- It suggests that a National DNA Profiling Board and a National DNA Bankbe set up in Hyderabad, with every state having a regional DNA data bank. The DNA Data Bank would maintain records of samples found at crime scenes, or from suspects, offenders, missing persons, volunteers, etc.
- The bill also makes it clear that no DNA Laboratory shall undertake DNA profiling without the prior approval of the DNA Board.
- If a foreign country requests DNA profiling, the DNA Bank will coordinate through CBI or a concerned department.
- The bill mandates that the DNA profiles or samples be kept confidential, and they should be used only for establishing identity of a person and nothing else.
- Government investigation agencies and judiciary, among others, can seek information from Data Banks. For unauthorized use of data, a stringent punishment is provided.
- Admissible in court
- Bill legalizes collection and analysis of the DNA samples for Repeat offenders, suspects, missing persons, unknown deceased persons, volunteers for forensic purposes.
- CrPC had been amended in 2005 to allow collection of such data- DNA profiling
Serious concerns have been raised regarding various provisions of the bill ranging from its reliability to its potential for misuse and errors. Among others, right to privacy is one of the important concern of this bill. These concerns are discussed as below:
- The bill does not guarantee that data will not be used for anything other than specified purpose. Its proposal to constitute a national DNA databank for forensic and non-forensic purposes, could be misused if not accompanied strong privacy laws.
- Other than criminal investigation, bill allow use of data for non-forensic purposes such as to identify victims of accidents or disasters, to identify missing persons, and for civil disputes. The objection is that this data could be used by state for surveillance over its citizens, thus making them vulnerable.
- The bill allows a sample to be collected from a suspect for any offence without any judicial or other oversight. Even in a minor crime government can take DNA sample of large number of suspects. This exercise does not require any consent of the individual, his parent or guardian. So, this could be misused because any individual could be falsely arrested on suspicion basis with the sole purpose of obtaining his DNA.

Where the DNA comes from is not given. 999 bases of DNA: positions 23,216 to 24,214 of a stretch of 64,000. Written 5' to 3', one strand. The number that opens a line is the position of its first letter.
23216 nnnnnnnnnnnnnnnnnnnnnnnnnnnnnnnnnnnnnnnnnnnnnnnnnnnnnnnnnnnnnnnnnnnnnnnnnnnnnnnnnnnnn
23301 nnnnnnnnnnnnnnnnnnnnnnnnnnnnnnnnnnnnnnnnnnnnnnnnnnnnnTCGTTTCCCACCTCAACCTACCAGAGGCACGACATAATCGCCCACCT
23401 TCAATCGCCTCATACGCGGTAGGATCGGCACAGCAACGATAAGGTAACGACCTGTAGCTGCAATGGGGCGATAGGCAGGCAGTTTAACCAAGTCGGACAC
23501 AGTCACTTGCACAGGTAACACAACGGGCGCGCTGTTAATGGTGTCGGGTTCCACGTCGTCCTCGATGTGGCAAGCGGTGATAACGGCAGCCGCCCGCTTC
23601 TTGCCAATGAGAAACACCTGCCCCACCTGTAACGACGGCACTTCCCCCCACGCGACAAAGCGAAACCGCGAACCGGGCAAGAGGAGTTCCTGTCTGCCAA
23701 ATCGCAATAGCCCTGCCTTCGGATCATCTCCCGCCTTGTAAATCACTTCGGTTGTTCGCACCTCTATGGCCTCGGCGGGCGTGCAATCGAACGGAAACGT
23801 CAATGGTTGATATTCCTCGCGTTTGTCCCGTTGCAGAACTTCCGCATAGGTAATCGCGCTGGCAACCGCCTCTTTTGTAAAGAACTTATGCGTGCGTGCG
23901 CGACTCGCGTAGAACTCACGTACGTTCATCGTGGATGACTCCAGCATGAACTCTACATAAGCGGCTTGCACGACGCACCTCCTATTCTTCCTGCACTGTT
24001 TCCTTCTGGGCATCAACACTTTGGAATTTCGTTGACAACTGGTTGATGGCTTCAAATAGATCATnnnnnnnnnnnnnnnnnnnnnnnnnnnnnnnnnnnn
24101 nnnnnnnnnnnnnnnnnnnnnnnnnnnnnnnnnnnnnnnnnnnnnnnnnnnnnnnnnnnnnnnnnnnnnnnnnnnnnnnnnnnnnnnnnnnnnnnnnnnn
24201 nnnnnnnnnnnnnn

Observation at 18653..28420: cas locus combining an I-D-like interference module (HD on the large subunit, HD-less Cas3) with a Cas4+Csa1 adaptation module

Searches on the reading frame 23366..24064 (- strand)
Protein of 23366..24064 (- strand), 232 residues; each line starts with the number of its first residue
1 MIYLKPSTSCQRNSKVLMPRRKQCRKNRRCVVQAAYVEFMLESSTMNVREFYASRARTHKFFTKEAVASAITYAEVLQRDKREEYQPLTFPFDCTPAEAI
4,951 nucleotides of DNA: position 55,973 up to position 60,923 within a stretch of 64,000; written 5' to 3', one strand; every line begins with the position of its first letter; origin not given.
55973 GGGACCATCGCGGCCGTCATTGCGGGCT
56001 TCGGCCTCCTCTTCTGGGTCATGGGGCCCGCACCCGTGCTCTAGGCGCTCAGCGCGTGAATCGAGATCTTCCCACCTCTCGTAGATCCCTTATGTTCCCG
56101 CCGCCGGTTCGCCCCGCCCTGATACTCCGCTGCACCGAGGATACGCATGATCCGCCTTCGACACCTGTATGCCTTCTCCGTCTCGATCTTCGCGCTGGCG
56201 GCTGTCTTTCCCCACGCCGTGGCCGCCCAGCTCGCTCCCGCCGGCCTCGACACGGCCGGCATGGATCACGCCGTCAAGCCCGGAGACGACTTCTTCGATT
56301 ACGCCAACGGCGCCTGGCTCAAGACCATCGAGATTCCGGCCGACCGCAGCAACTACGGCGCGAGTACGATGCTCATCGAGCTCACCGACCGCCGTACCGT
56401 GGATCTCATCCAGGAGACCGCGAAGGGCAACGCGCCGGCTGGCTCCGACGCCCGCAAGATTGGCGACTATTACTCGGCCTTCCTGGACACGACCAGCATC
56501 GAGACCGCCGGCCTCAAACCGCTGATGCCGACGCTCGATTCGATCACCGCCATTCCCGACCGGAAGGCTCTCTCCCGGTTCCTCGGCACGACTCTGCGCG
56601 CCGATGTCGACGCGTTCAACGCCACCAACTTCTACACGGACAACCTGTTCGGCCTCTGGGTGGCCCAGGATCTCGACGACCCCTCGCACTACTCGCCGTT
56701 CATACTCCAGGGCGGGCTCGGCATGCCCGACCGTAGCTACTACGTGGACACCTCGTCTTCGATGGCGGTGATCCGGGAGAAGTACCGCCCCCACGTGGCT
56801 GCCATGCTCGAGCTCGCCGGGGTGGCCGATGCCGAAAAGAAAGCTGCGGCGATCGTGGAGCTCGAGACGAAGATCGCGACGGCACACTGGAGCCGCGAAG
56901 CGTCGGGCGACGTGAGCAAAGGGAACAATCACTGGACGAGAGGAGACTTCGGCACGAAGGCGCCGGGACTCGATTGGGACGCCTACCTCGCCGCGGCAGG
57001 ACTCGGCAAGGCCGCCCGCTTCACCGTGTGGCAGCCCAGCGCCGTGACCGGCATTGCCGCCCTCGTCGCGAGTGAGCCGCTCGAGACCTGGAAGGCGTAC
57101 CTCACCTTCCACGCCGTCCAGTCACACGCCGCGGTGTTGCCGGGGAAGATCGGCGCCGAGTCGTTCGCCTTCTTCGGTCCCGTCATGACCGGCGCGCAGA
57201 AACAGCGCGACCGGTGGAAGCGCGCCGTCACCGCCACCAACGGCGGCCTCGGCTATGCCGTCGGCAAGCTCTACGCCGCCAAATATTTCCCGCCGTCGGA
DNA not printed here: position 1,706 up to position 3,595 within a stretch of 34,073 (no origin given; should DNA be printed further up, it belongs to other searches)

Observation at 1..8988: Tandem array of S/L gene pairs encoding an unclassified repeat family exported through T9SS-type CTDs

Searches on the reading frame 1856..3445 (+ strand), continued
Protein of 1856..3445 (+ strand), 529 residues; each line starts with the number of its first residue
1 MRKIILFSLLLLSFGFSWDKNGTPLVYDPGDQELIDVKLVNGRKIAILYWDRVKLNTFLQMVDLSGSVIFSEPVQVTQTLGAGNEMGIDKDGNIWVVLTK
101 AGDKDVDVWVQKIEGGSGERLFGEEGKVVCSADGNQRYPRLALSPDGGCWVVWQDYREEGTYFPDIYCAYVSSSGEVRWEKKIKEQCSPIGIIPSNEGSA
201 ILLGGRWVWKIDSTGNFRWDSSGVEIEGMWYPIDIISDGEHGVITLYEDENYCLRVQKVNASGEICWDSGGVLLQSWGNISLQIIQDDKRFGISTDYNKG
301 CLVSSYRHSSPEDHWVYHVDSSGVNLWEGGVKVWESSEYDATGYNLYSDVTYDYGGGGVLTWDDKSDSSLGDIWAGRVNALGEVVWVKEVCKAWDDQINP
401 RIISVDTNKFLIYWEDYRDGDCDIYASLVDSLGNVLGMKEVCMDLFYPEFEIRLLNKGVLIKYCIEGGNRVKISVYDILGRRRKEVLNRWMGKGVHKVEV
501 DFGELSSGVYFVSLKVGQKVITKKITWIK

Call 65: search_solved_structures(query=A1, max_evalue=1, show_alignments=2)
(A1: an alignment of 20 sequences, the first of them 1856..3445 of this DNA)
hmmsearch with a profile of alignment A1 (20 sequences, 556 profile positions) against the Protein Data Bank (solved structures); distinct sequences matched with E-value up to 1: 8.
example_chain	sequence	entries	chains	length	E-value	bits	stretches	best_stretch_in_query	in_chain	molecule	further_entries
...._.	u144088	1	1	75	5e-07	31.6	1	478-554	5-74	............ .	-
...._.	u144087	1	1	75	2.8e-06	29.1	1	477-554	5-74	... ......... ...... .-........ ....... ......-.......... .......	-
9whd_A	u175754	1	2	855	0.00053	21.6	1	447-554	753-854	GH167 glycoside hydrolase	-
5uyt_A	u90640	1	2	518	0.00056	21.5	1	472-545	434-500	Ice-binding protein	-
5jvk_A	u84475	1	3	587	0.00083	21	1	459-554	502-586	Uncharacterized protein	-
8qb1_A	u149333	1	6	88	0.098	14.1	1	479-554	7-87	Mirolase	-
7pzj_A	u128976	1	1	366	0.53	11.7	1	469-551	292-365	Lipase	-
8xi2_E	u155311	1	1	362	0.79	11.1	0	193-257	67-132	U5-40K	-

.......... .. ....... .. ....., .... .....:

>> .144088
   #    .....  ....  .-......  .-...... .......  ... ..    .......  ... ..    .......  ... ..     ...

- Then, there is no clear provision regarding deletion of DNA profiles of suspects’ arrested in a crime whose conviction was overturned. The bill says deletion will be implemented as per the notification of court. Critics argue that there should be a proper time frame so as to maintain the trust of public.
- The bill even allows the creation of population statistics, identification research, parental disputes, issues relating to reproductive technologies and migration.
- These provisions could one day allow the government to push civilians to provide DNA data.
- Linking UID to DNA -> all personal data with government.
Right to Privacy and Media Trial
The media trial has been alleged to violate the Fundamental Right secured by Article 21 (right to life and liberty) of an individual. The argument supporting this says that during media trial, not only the suspects and accused but also the victims suffer from excessive publicity and invasion of their privacy rights. When the media unilaterally conducts a sting operation, it violates the privacy of another person and makes it liable for legal action. The right to privacy of an individual should be protected unless there is an identifiable large public interest.
Under the RTI act is also an exception under section 8 (1) (j), which exempts disclosure of any personal information which is not connected to any public activity or of public interest or which would cause an unwarranted invasion of privacy of an individual. However, what constitutes an unwarranted invasion of privacy is not defined. (Full article is here: Media Trial)
Right to Privacy Bill, 2014
Currently, the Right to Privacy in midst of drafting. The first such draft came in 2011 and the current bill is Right to Privacy Bill 2014. This bill recognizes the Right to Privacy as a part of Article 21 of the Indian Constitution. The objective of this bill would be to protect individuals against misuse of data by government or private agencies. It says that an individual’s right to privacy cannot be infringed except in certain circumstances, such as for protection of India’s sovereignty or integrity, national security, prevention of commission of crime and public order. Unauthorised collection, processing, storage and disclosure of personal information would be treated as infringement of privacy. There are penal provisions for violation of the provisions of the bill.
Current Status of Right to Privacy Bill 2014
Currently, the bill is in limbo. It was reported recently that the law enforcement agencies are willing to seek exemption from the regulatory framework. Thus, the intention of such bill are also not devoid of doubts.
Even though there is a legitimate concern about privacy issue in the Digital India campaign, it is essential to provide better governance in the country. Only technology and innovation can provide the massive changes that are required in the country. However, such a project must be accompanied with a Data protection and privacy law. Citizens of the country should be taken into confidence about their privacy before the implementation of the project.